The meaning of illness

Dear Friends,

Summary

I’m embarrassed to be delinquent in posting my weekly blogs. The reasons are manifold: tiredness, nothing novel to say, brain-freeze, postponitis, etc. I’ve been humbled to have received a number of “dunning notices” from readers of these random essays. Forgive me for the former. A sincere “thank you” for the latter.

I’ve been surprised to have become discombobulated about what I considered an insignificant side-effect. It surprised me by its impact on me; greater than I’d anticipated. Some weeks ago, the cumulative effect of the chemotherapies I’ve been undergoing started manifesting themselves through a gradual loss of taste and smell. Now, just as Thanksgiving and the Christmas holidays are upon us, everything I eat seems to taste like unseasoned mashed potatoes. It shouldn’t be a big deal. The effect of the deterioration of my taste cells should simply validate that the chemo is working. Its evidence, after all, that the chemo is likely to be doing the same thing to any fast-growing cancer cells that remain in my body. But the timing of the loss of taste seems particularly inconvenient with the arrival of the holidays. It is during the holidays that the particular culinary smells of the house and kitchen typically evoke so many fond memories. Missing the fullness of those sensory recollections disappoints me more than I expected it would. To make matters worse, my nurses tell me to expect that this condition will persist through to the end of my chemo, 3 months hence.

As I’ve been traveling through my process of confronting cancer, it is difficult not to wonder “What is the meaning of this illness?” It may be the right time for me to gather a couple of my personal perspectives. Though there are many, I’m only going to examine the meaning of my illness through two.

Detail

From a purely medical perspective, my illness can be understood as emerging from only a handful of sources:

Natural Internal Processes. The body ages in ways we don’t completely understand. Some cells apparently have some sort of time switch that, when activated, causes them to begin losing their ongoing “liveliness.” Or the switch simply lets the cells die. Some cells, such as those that constitute our hair follicles might lose their capacity to create or pass on coloration with the result that our hair turns white. Some degradation of other cells may affect our resilience, strength, vision, taste or hearing. Since our bodies are comprised of bacterial organisms by the millions, a change in the balance of those organisms internal to us can be a cause of illness.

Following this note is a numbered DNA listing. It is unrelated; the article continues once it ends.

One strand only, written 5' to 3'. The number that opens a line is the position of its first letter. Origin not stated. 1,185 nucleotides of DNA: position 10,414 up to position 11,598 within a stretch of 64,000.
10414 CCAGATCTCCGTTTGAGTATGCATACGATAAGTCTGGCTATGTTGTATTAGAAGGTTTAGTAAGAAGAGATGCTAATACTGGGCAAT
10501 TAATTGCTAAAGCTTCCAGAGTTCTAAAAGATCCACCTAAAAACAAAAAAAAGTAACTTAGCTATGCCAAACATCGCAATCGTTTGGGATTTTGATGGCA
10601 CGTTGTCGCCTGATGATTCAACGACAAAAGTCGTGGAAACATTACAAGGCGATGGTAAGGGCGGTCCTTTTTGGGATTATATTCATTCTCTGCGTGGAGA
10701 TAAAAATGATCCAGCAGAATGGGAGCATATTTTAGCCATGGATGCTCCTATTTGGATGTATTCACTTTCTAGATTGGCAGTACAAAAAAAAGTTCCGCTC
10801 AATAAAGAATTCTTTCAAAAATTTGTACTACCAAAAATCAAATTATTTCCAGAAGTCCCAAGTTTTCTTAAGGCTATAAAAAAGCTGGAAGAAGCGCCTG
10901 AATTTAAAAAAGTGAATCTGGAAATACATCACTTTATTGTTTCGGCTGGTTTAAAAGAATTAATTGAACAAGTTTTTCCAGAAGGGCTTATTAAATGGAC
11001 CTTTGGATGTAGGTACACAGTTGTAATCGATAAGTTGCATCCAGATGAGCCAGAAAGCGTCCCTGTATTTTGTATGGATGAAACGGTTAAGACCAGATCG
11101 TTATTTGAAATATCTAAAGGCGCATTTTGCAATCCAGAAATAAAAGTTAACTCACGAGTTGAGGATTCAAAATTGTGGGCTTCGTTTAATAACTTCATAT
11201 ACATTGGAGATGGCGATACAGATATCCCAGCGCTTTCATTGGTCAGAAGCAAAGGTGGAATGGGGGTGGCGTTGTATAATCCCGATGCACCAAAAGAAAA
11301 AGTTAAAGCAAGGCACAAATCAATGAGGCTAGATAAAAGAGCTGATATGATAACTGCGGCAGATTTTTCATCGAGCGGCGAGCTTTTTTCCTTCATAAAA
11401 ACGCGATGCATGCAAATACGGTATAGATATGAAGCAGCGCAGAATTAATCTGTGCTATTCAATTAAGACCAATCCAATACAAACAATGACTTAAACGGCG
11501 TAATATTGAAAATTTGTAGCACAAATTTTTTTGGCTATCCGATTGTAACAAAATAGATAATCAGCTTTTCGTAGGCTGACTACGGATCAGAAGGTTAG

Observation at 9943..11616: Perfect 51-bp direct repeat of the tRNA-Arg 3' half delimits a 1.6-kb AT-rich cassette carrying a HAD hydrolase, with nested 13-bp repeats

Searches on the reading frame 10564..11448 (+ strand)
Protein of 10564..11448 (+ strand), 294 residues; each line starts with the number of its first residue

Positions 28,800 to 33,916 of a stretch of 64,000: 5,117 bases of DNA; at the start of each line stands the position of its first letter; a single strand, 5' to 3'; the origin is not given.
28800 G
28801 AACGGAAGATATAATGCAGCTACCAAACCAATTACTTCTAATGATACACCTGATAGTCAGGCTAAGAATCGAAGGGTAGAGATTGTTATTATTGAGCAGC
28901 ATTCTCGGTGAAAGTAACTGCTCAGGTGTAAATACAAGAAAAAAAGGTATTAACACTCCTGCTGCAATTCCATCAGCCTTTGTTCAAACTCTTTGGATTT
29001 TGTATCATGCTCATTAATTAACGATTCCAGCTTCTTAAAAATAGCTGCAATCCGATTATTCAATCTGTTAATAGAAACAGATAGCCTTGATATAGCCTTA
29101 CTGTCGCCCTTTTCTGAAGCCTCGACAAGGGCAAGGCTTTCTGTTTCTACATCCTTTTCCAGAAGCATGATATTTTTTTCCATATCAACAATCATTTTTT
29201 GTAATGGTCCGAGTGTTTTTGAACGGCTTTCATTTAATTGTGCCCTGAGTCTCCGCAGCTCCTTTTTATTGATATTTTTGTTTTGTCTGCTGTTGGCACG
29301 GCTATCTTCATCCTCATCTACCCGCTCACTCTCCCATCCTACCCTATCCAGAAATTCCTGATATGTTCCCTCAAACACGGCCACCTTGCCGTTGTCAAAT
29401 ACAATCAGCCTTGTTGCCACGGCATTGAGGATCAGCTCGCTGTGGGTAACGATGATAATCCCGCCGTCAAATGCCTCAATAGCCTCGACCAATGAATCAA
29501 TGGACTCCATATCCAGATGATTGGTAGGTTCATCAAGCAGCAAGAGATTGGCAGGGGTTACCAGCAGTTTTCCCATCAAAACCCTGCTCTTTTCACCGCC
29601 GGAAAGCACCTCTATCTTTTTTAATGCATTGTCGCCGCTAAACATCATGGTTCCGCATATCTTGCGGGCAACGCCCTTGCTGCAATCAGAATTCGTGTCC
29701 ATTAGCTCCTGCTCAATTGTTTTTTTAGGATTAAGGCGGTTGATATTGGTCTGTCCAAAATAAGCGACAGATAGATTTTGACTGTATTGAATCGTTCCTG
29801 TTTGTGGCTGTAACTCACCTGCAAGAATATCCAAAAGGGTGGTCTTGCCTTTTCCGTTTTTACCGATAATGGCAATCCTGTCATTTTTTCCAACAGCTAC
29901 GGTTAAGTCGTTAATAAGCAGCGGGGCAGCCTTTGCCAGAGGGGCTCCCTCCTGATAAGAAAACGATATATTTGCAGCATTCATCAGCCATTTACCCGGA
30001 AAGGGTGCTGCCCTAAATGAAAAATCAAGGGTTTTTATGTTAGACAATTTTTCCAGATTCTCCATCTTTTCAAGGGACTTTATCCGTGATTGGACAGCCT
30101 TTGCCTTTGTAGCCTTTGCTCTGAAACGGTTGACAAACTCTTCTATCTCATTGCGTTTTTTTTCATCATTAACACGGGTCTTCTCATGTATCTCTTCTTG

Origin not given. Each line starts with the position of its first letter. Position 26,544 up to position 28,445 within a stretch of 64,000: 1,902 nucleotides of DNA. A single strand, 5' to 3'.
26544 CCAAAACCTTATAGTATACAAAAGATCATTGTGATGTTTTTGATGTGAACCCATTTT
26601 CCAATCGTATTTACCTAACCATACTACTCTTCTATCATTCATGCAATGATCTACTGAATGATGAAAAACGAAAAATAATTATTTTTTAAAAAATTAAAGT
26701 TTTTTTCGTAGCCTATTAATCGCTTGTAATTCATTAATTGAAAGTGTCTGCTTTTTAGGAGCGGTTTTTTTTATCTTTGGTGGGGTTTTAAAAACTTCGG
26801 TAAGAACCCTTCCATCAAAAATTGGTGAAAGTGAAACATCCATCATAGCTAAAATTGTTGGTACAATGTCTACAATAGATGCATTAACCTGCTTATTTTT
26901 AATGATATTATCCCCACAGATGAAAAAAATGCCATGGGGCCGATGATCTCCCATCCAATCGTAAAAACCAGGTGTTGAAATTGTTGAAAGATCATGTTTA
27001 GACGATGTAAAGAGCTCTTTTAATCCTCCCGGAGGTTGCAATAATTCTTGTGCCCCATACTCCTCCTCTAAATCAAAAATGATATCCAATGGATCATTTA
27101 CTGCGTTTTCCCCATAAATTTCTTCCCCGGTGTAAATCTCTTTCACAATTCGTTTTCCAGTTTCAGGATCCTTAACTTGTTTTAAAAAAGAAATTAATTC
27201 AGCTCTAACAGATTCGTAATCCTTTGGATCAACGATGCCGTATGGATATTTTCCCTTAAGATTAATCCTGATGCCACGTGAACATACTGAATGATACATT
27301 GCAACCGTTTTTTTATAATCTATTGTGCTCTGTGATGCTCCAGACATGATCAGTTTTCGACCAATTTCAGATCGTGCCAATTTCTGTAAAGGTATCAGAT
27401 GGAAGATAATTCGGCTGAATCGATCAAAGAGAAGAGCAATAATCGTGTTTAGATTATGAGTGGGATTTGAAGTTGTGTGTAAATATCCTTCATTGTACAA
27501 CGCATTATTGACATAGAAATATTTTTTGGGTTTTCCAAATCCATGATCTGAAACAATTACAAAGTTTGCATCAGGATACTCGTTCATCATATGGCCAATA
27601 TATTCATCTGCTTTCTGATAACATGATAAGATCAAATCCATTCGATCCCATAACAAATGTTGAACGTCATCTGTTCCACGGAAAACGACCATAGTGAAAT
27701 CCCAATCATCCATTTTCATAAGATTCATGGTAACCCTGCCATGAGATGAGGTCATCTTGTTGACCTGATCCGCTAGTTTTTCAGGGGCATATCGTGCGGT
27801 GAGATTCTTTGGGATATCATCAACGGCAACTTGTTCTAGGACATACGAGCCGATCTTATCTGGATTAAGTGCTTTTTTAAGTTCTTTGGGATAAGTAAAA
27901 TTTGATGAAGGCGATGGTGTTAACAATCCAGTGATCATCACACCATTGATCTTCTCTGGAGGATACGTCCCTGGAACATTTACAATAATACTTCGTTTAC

External Causes. Another source of illness might be external. Some of our cells may mutate due to cosmic rays from the sun. Whenever we go through the security scanners at airports we receive bursts of energy that can harm our cells. When we board a plane, the flight path brings us closer to danger by our altitude. Even on terra firma, our cells can be damaged when we stand too close to a poorly sealed microwave oven. There are many things in our civilized urban environment that expose us to etherial energy waves. Other toxins to which we are exposed are preservative chemicals in our food or ingredients in the plastics in which our food is increasingly packaged. Contaminants in our air and water can damage our body through external sources.

Psychological Causes. There is increasing evidence that our state of mind has an influence on our health. Stress manifests itself, physically, in headaches or backaches. Stress can also change our moods. These effects are being increasingly studied (not least by our daughter, Krysia, who has taken a particular interest in this arena). Emotions and mood appear to have a strong correlation to health; especially on the rate of recovery from illness.

Social Causes. Moods are affected by realities beyond individual control: by not having a job, by living in a relationship that is harmful. The list is long. There are things we can do but we must be willing to actively confront the source of our problems. Even if individuals are willing to go through such a process, they may find it difficult (or even impossible) to change their situation to eliminate the conditions that damage them. The process can be rocky and painful for many.

To answer the question of the meaning of illness, the medical profession examines these alternative sources of illness and attempts to understand disease better. This has proven to be no small endeavor. Equipped with today’s sophisticated capabilities and tools, scientists and researchers drill down to ultimate structures in microbiology. As they do so, they seem to constantly uncover deeper underlying levels and incredibly complex micro-relationships. These hidden relationships seem to be at the heart of life. Yet what, at the molecular (or even finer) level can be defined as the source of life continues to be elusive to the scientific researcher.

At the other end of the spectrum, science also explores the organism that is our body and mind within a macro-context. There, science examine personality and social structures, hoping to identify what makes us individuals. All our relationships, family, society, culture, have an influence on us as individuals. Scientists are discovering that the macro-dynamics are equally as complex as the deconstructionist micro-examinations.

In the end, defining the meaning of illness in our lives—within an exclusively biological context—seems confoundingly elusive.